Trust is a scarce commodity: Hearts & Wallets

People often trust their financial advisors to the extent that they “understand how the advisor and firm earn money,” according to the Boston-area research firm.

Less than 20% of Americans fully trust their financial services provider, a five-point drop since 2010, according to Hearts & Wallets, a Boston-area research firm. The study identifies major trust factors and identifies the firms most trusted by their clients.

The study showed that 55% of investors fear being ripped off by their financial advisors. The number of investors who trust their advisors has steadily declined since Hearts & Wallets’ first trust-related study five years ago.

“Trust-building initiatives aren’t necessarily the first thing to come to the mind for firms who want to grow; tactics like a new product launch or rollover initiatives have typically been more common,” Hearts & Wallets said in a release. “But the impact of improving trust should be on the radar screen.”

Trusted providers enjoy average share of wallet that is nearly double less trusted providers, Hearts & Wallets found. Where trust is higher, investors are more likely to make referrals and plan to make future investments. 

The basis of trust

Trust often depends on how well the investor “understand[s] how the advisor and firm earn money.” Knowing specific fees is much less important than understanding how the advisor’s system of incentives works.  

“It’s usually fine with investors if there is a mix of salary, fees and commissions. It’s reasonable for a financial professional to earn a living, and only a few investors truly want to write checks out of pocket for the cost of expertise. The important thing is to ask, to discuss, and to understand,” said Laura Varas, a Hearts & Wallets principal.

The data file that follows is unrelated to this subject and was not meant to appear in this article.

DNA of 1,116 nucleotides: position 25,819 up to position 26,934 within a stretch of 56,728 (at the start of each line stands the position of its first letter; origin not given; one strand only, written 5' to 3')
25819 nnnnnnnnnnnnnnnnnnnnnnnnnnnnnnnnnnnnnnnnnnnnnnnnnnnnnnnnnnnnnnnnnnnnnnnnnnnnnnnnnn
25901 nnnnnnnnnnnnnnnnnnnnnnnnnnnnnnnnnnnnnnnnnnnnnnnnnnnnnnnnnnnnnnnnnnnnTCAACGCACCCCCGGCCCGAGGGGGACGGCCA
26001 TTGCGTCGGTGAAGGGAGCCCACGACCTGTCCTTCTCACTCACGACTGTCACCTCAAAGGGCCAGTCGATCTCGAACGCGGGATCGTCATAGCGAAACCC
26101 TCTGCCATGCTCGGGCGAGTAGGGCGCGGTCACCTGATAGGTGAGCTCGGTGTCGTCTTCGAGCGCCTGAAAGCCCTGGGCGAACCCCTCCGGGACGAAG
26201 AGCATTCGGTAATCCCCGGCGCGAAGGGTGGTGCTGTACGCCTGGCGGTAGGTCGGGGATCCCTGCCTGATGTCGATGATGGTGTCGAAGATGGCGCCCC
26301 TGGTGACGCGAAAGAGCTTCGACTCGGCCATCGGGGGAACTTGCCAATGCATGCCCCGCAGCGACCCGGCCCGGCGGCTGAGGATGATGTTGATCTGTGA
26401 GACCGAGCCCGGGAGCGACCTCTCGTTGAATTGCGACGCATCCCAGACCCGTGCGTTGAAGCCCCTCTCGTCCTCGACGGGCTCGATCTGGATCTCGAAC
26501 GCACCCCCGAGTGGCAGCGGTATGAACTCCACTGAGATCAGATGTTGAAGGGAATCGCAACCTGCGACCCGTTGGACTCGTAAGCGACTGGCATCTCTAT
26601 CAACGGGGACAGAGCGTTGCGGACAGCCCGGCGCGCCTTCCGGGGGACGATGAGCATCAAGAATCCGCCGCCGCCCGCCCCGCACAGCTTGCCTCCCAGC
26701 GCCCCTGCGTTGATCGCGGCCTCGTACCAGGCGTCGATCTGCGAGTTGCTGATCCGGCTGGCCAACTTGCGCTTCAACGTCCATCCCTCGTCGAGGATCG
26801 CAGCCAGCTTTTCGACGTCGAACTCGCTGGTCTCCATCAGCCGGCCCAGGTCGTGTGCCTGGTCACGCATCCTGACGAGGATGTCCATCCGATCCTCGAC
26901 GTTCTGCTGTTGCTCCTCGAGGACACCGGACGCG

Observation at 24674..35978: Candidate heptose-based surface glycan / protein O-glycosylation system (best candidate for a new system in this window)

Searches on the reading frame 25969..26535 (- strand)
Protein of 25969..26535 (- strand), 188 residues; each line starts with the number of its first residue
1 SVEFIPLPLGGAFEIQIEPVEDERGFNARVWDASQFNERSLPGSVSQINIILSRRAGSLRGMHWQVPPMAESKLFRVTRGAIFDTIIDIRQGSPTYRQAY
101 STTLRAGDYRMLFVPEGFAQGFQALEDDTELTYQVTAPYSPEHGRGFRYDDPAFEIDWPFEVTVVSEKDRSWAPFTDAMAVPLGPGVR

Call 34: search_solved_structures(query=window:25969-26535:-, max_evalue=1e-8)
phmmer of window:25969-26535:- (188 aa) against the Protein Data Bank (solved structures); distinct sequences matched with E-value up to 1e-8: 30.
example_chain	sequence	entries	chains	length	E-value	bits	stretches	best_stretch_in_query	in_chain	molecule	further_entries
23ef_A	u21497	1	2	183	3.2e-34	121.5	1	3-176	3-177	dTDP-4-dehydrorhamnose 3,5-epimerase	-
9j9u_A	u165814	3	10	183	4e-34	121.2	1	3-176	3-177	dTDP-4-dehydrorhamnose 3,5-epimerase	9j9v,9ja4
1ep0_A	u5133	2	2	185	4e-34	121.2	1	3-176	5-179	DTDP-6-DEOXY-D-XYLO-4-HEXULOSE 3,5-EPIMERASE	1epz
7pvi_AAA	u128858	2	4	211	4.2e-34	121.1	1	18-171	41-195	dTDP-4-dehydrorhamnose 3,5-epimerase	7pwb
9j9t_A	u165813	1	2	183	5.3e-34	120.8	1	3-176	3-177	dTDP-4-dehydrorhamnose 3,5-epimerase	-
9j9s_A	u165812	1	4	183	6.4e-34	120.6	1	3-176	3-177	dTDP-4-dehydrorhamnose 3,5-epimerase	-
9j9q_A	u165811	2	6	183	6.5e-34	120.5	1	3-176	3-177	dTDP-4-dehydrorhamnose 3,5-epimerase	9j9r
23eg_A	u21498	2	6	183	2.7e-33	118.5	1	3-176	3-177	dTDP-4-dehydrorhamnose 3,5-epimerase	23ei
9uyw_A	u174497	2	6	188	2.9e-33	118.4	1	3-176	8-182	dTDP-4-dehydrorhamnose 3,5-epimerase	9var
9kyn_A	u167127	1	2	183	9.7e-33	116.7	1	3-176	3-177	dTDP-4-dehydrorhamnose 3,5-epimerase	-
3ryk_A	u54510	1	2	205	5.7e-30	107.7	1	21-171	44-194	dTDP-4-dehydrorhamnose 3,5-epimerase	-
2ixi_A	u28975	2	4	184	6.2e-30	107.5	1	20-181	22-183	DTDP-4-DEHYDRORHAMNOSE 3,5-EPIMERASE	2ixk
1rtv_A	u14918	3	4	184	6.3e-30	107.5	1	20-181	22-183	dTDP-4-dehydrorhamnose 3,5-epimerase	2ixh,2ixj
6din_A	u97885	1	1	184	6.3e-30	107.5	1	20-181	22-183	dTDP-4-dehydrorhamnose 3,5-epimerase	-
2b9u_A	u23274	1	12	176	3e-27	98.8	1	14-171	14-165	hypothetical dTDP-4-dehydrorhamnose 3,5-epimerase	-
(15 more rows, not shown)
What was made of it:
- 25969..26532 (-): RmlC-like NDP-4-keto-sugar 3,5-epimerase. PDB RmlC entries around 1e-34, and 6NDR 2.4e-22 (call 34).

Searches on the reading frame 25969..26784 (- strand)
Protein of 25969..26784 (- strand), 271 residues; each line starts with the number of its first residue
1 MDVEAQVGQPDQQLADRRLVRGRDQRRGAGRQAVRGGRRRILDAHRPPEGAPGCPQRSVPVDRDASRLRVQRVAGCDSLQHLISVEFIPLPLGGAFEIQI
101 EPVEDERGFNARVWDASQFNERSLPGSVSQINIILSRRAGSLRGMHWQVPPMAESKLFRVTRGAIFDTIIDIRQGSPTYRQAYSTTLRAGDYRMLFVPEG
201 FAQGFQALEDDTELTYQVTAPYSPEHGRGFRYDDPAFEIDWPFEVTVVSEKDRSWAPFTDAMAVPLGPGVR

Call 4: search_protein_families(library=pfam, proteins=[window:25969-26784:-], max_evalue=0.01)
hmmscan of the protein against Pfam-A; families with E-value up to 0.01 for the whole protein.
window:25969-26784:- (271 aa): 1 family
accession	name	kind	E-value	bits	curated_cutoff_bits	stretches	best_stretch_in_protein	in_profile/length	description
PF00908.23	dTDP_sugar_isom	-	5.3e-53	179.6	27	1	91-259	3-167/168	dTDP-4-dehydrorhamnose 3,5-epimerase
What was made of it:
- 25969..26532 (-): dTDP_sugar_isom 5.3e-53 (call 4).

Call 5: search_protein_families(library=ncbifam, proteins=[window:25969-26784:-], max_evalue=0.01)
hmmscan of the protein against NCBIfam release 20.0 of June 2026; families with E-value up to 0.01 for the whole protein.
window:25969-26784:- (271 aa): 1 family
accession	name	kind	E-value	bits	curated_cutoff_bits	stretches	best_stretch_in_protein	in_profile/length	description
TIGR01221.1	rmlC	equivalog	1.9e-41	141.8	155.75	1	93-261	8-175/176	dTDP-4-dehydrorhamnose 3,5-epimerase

Clients say they tend to trust a provider who “is unbiased and puts my interests first,” “understands me and shares my values” and is “responsive.” On average, a person who is anxious about their financial future trusts their providers 0.5 rating points less than a person who feels secure.

Full-service brokerage and insurance firms slightly outperformed self-service brokerage firms in terms of customer base percentage who highly trust them. Edward Jones and Ameriprise lead in full-service brokerage with 46% to 48% of their customers rating them highly trusted. USAA leads in self-service firms at 58%.

The Hearts & Wallets Insight Module, Trust-Building Practices: An Empirical Analysis of What Drives Trust, is the latest report from Hearts & Wallets’ 2012/2013 Investor Quantitative Panel. This annual survey of more than 5,400 U.S. households tracks specific segments and product trends and is both a proprietary database and series of syndicated reports.

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